Python prioritizes accessibility, readability, & convenience over performance. But that doesn’t imply you must code at a snail’s pace. Luckily, you can tweak the performance, or in other words, boost compilation, by Python’s built-in modules like timeit. Python timeit lets you evaluate the performance of functions and code on the go and decide the faster way forward.
So, let’s dive in and explore the true power and functionalities of Python’s timeit and how you can use the module to make your code perform better.
What is Python timeit?
Python timeit is a simple tool to measure the processing speed or performance of small code snippets or a function. The module runs the code times a million and reports its performance. Evaluating two or three alternatives side-by-side helps make informed decisions and decide the best approach to code.
For example, looping is a common app development bottleneck, as it consumes too much time running the function through iterations. With timeit, you can compare a built-in loop with a manually written one and choose the faster one.
Python timeit Example
def f1(): for n in range(100): pass def f2(): n=0 while n<100: n+=1 if__name__=="__main__": import timeit print (timeit.timeit(f1, number=100000) print (timeit.timeit(f2, number=100000)
The above program compares two ways to run 100 iterations; Python’s built-in function (f1) and increments (f2). As specified, timeit modules run both 100,000 times and share a total runtime.
Remember, the module uses a million runs by default though you can specify and bring down the count as shown in the example above. Undoubtedly, a million runs get you better results though a little less gets you workable results faster.
Using Python’s timeit: The String Approach
The method described above is not the only way to run the timeit module, as you can also do so by passing a string.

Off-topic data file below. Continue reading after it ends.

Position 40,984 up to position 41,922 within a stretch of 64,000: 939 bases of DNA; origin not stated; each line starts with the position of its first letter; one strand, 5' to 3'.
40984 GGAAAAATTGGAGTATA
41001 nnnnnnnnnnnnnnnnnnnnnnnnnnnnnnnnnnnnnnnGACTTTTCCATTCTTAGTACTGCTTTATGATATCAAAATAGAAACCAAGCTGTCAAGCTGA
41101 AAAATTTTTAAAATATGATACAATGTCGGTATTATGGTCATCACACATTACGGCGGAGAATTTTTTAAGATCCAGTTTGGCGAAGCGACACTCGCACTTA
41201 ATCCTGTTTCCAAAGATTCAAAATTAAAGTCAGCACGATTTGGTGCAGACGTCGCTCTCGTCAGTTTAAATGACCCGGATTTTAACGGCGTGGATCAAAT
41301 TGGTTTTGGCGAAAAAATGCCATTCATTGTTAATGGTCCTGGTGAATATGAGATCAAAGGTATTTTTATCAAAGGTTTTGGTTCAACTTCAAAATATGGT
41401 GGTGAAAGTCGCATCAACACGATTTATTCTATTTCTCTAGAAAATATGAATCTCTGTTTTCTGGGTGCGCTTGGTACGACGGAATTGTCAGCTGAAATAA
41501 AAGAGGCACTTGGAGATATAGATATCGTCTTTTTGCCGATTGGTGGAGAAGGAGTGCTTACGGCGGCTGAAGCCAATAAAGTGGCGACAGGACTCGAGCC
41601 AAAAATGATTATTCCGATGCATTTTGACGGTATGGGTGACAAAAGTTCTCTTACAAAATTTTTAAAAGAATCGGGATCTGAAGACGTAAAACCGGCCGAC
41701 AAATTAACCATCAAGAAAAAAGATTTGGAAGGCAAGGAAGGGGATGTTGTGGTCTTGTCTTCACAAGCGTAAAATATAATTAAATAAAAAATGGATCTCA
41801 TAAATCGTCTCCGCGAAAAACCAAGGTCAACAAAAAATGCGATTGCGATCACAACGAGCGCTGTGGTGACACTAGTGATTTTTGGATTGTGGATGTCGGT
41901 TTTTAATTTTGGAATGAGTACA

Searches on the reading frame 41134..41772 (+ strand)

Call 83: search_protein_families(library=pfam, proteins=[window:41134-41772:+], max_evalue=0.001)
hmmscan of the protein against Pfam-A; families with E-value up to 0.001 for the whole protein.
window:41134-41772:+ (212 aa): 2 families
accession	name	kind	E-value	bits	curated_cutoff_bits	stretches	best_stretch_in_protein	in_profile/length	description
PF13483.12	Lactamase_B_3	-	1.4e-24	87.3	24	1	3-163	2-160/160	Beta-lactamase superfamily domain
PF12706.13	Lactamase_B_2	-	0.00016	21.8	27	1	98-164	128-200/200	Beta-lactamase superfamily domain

import timeit print (timeit.timeit('for n in range(100):pass'))
The above is the usual way, while below is the command line to run the module via string.
python -m timeit "for n in range(100): pass"
In comparison, the first approach is relatively better as it saves you from forcing the command via text string.
When To Not Use Python timeit?
Undoubtedly, Python timeit is a timesaver and can help you write faster codes in Python and up your efficiency. However, using the module to profile the entire program is not recommended. Even though it is not against the rule to profile a program with Python’s timeit, it is not the best way.
The module is best for profiling snippets or a few lines, and other modules like cProfile are relatively better for complete programs. Firstly, the latter gets you more detailed statistics and helps make program-relevant decisions. Secondly, it is more reliable.
That said, profiling the entire program with the timeit module will still get the results, but it would be inconsistent and not as reliable as cProfile’s verdict.
Moreover, the Python timeit module is designed for short and quick functions to help developers make them even quicker and not so for functions that take a while to process, as it beats the purpose.
Python timeit: Tips To Remember
Before doubting Python’s timeit module efficiency, it is essential to understand programs hardly ever run the same way. The performance and speed rely on many factors & uncertainties like resource allocation, cache behavior, priorities, etc. For instance, running a program with multiple applications opened in the background won’t be as quick as running it individually.
For the same reason, timeit runs a code through a million iterations. Still, the act doesn’t ensure 100% efficiency, and it is best to run aggregate trials to get as near to real performance speed as possible. The best trick is to run timeit modules multiple times, ditch excessively high and low scores, and average the meaningful ones.
Moreover, it is best to run the module on different machines or systems for even better results. The more tests you run, the higher accuracy you achieve. However, it is essential to know you must balance the efforts. Just like it is rash not to test approaches with modules like Python timeit, it is imprudent to get stuck and run excessive tests in the quest for unachievable perfection.
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